Music (MA)

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Length of program

Full-time: 24 months

Mode of delivery

In person

Program consists of:

  • Thesis
  • Coursework
  • Co-op (optional)



Related programs

Program description

The Music Department offers a thesis-based Master of Arts with a specialization in musicology, ethnomusicology, music theory, and the digital audio arts. The MA program provides students with the opportunity to develop a specialized research project, while critically engaging with innovative, interdisciplinary music scholarship. The MA program strives to produce outstanding scholars, educators, and professionals whose research addresses the political, social, historical, and technological contexts that inform music practices and their meanings.

Students are typically required to complete six 3-credit courses (a total of 18 approved credits), including a course in theory and methods, and a thesis. Courses can include independent studies, advanced undergraduate courses adapted for graduate students (in Music or other relevant areas), and courses drawn from the Cultural, Social, and Political Thought program in the Faculty of Arts and Science. Course descriptions of courses offered at the University of Lethbridge are available in the course catalogue. You can also view the dynamic schedule on the Registrar's Office website to see what courses are being offered and when.

Students work closely with their supervisory committee to develop a program of study based on their research interests and methodology. The University of Lethbridge’s MA with music specialization is unique for its flexibility, allowing students to develop a program of study that fits their needs and goals.

First Year

In the first year of the program students take 18 approved course credits (i.e., 6 one-term courses). A maximum of 9 credits may be taken outside of the Music Department. Proficiency in a second language relevant to students’ research is strongly recommended. Students are required to complete a thesis proposal by the end of their first year.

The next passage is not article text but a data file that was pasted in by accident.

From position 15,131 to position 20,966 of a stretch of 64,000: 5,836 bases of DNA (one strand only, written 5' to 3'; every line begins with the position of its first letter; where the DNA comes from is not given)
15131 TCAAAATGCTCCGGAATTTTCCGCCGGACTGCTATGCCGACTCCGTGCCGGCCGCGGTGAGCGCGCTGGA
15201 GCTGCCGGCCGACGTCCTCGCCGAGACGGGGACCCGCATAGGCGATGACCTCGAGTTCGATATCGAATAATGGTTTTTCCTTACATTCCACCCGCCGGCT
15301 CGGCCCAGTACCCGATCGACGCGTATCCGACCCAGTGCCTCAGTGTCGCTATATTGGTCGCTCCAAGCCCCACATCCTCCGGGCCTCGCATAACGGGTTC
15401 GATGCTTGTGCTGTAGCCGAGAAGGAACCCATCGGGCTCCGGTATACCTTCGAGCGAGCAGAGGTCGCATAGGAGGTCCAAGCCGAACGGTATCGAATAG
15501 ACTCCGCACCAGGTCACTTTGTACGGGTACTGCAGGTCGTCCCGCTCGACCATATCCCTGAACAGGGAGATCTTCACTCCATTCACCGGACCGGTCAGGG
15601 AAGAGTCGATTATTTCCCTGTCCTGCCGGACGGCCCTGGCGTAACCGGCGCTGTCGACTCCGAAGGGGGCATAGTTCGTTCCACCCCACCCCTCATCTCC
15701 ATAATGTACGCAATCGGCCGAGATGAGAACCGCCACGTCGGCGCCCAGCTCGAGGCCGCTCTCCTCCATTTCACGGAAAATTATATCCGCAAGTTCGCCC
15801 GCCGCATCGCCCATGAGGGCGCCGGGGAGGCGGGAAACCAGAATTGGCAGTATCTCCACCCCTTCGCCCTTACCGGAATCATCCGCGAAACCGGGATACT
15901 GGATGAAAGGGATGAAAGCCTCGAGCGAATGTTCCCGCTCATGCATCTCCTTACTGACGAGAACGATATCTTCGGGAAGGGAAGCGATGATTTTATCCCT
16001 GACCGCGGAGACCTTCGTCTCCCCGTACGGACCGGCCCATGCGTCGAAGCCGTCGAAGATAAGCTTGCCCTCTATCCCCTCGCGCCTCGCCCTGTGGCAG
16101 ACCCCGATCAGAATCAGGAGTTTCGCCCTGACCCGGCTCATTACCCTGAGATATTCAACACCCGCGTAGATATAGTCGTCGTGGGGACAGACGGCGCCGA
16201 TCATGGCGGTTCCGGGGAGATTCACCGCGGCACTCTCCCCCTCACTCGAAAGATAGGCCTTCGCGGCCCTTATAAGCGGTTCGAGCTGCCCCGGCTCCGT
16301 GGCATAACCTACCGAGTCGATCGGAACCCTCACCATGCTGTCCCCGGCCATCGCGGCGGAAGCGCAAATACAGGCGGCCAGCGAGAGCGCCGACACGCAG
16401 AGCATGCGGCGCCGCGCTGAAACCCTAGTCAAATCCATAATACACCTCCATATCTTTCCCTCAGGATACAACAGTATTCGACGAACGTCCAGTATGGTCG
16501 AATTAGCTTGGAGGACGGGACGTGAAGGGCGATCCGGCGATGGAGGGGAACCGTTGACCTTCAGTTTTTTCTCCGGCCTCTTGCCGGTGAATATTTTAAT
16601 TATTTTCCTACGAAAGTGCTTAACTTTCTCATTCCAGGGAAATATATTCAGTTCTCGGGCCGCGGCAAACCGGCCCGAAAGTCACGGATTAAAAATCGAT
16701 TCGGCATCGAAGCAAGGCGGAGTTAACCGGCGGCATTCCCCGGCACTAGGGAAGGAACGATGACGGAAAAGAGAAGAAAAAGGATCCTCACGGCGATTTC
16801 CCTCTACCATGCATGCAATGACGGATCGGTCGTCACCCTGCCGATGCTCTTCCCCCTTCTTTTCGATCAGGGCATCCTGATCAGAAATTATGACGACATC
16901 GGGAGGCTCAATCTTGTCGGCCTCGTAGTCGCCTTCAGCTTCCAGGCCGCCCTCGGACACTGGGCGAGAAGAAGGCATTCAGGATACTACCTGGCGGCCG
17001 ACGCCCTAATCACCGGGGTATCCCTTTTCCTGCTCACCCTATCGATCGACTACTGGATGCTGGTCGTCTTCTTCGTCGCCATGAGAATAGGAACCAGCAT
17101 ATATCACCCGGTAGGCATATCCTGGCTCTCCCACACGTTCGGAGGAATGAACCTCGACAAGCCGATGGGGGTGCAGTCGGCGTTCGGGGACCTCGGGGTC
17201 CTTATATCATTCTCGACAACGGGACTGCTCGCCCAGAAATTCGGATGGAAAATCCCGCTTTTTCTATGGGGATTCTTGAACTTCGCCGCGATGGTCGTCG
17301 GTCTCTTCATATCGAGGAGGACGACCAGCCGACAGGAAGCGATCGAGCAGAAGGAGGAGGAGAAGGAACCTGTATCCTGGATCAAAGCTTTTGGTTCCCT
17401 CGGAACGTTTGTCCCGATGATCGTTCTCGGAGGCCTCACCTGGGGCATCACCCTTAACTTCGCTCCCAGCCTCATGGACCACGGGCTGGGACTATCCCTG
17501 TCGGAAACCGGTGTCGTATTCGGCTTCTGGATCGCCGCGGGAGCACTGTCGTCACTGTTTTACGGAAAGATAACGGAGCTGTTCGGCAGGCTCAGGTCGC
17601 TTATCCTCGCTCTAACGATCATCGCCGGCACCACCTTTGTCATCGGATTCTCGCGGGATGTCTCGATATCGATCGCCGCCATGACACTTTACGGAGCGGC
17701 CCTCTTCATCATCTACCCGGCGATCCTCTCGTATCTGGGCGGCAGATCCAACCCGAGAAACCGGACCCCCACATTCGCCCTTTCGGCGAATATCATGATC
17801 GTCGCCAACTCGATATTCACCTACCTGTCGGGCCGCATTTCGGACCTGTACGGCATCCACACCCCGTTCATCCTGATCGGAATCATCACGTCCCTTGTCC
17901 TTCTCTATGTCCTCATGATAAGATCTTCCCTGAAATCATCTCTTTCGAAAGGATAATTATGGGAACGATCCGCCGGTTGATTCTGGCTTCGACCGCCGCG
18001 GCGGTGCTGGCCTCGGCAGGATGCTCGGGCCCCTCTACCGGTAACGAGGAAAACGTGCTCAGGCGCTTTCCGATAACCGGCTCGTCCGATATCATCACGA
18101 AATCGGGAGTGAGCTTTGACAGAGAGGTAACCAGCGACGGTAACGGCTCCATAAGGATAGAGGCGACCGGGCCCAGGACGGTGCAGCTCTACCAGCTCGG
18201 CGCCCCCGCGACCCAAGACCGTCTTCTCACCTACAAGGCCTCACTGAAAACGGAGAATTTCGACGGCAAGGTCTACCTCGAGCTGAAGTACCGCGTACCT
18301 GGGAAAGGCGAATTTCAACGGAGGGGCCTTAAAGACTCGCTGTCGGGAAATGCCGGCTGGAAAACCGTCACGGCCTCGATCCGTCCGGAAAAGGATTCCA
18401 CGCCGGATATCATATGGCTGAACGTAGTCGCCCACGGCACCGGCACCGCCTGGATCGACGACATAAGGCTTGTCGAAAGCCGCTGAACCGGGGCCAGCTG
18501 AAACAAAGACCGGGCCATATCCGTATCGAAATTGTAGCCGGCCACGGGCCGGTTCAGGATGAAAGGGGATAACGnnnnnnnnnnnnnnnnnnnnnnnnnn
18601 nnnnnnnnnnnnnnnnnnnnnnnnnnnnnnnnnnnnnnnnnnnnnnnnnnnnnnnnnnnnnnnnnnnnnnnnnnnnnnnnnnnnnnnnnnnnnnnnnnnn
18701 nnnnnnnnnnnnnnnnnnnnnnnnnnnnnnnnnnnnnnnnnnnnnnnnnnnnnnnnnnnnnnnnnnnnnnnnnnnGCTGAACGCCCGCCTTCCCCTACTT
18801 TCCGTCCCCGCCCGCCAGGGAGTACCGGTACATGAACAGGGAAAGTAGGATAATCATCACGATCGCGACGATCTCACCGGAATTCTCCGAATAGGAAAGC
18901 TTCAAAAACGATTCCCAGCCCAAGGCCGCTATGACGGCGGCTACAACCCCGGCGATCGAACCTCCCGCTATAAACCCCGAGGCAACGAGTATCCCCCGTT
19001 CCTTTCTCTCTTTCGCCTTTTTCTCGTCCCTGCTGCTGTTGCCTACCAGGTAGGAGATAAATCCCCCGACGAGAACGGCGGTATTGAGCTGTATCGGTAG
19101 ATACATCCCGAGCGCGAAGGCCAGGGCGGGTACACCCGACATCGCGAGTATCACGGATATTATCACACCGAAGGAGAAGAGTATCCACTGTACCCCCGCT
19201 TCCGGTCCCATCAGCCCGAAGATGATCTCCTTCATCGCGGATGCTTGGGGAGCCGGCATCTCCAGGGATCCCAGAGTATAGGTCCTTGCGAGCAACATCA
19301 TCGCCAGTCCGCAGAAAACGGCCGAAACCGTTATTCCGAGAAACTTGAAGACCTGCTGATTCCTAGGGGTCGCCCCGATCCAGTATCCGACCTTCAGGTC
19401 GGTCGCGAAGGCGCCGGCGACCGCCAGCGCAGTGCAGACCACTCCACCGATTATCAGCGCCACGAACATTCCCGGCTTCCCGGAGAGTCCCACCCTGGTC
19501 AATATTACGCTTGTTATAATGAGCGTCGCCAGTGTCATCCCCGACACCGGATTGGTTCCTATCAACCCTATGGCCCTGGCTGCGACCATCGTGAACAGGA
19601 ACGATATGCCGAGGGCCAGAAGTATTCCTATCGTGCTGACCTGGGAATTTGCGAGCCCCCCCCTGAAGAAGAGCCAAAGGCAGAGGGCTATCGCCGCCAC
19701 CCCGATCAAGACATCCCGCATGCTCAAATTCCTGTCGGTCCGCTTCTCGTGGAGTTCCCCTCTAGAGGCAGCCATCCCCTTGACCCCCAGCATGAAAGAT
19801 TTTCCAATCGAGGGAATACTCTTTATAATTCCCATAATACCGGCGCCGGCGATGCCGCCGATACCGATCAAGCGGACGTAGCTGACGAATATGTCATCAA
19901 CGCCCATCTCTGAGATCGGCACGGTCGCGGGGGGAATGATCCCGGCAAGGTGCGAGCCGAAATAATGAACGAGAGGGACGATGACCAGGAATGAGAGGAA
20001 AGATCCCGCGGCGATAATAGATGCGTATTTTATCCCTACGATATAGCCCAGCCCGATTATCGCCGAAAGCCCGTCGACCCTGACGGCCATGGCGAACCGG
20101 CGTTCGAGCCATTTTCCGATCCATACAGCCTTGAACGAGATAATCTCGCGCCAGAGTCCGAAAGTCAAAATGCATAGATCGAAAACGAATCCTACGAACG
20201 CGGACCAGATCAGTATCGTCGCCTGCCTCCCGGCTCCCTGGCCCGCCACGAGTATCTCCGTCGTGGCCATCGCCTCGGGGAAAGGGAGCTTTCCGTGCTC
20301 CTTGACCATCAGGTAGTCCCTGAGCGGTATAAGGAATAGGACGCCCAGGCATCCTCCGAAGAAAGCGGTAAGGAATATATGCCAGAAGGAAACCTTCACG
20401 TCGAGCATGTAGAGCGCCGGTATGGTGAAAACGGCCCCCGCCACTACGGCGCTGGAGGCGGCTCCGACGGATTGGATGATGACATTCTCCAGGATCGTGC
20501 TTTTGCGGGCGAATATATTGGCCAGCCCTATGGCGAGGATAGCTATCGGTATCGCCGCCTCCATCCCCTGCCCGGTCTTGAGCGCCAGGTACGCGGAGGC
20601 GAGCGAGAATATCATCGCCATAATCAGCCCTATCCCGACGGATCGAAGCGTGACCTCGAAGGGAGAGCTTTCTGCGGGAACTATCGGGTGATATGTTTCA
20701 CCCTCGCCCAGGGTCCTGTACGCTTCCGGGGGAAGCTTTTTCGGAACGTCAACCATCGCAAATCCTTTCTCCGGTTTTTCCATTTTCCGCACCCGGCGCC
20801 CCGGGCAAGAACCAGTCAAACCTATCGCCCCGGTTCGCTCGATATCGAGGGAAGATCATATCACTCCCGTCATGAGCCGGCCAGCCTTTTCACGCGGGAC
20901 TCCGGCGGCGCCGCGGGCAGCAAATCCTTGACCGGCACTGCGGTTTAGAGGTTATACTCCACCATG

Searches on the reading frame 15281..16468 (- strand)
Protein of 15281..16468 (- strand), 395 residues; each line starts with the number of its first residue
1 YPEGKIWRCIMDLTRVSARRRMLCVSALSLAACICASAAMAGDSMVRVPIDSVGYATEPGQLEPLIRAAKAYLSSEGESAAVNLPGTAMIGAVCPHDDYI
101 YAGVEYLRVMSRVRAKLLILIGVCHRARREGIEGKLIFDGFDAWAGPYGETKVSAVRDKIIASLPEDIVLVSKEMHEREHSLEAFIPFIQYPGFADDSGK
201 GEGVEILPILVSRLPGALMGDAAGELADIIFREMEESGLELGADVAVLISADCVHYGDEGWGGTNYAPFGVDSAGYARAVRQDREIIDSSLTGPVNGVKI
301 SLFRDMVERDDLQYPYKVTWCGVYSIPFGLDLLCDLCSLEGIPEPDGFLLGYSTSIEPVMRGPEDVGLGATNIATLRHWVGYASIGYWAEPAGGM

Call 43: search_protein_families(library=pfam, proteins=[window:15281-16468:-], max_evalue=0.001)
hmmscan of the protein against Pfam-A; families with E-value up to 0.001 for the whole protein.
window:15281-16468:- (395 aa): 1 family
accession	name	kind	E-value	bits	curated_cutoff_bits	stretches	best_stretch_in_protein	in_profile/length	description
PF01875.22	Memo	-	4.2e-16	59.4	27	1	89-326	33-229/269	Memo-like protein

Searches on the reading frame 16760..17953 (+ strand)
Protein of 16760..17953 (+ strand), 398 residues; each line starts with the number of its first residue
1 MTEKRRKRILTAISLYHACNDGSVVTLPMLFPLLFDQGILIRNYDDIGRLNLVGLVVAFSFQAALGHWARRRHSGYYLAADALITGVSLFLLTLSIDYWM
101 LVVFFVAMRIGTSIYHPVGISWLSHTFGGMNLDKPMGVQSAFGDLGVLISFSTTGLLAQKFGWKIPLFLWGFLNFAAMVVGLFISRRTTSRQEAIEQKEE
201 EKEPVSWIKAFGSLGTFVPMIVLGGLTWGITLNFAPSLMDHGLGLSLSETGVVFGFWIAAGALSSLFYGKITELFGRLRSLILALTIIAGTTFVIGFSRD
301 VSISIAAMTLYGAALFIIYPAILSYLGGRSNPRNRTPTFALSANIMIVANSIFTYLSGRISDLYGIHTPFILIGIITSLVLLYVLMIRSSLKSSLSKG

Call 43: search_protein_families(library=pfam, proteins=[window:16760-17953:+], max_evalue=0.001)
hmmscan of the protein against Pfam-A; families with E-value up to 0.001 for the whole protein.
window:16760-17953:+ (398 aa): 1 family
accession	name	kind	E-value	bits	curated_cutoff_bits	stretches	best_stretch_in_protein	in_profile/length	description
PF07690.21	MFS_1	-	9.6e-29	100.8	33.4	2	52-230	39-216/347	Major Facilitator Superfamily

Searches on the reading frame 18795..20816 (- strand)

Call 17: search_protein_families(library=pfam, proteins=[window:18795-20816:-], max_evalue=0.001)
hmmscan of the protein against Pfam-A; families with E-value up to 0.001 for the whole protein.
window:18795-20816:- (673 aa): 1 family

Second Year

During their second year, students work intensively with their primary supervisor and committee to develop and defend their thesis projects. Theses require in-depth original research on the topic under investigation.

The Music Department includes faculty whose research emerges from diverse methodological and theoretical traditions. Areas of specialization include:

  • Musicology
  • Music theory
  • Ethnomusicology
  • Digital Audio Arts

In case of discrepancies between this page and the Graduate Studies Calendar and Course Catalogue, the Graduate Studies Calendar and Course Catalogue shall prevail.

Finding a supervisor

Prospective students must secure a supervisor before applying. Faculty members may not be accepting students or may only be accepting students in specific areas within musicology, music theory, ethnomusicology, or the digital audio arts. Students should have a strong background in music, either through an undergraduate degree in Music or significant experience as a practitioner (in any tradition). Formal writing skills are also a critical component for the successful completion of the degree.

Faculty members in this area include:

Additional supervisors may be available. Visit our Search Supervisors webpage for more information.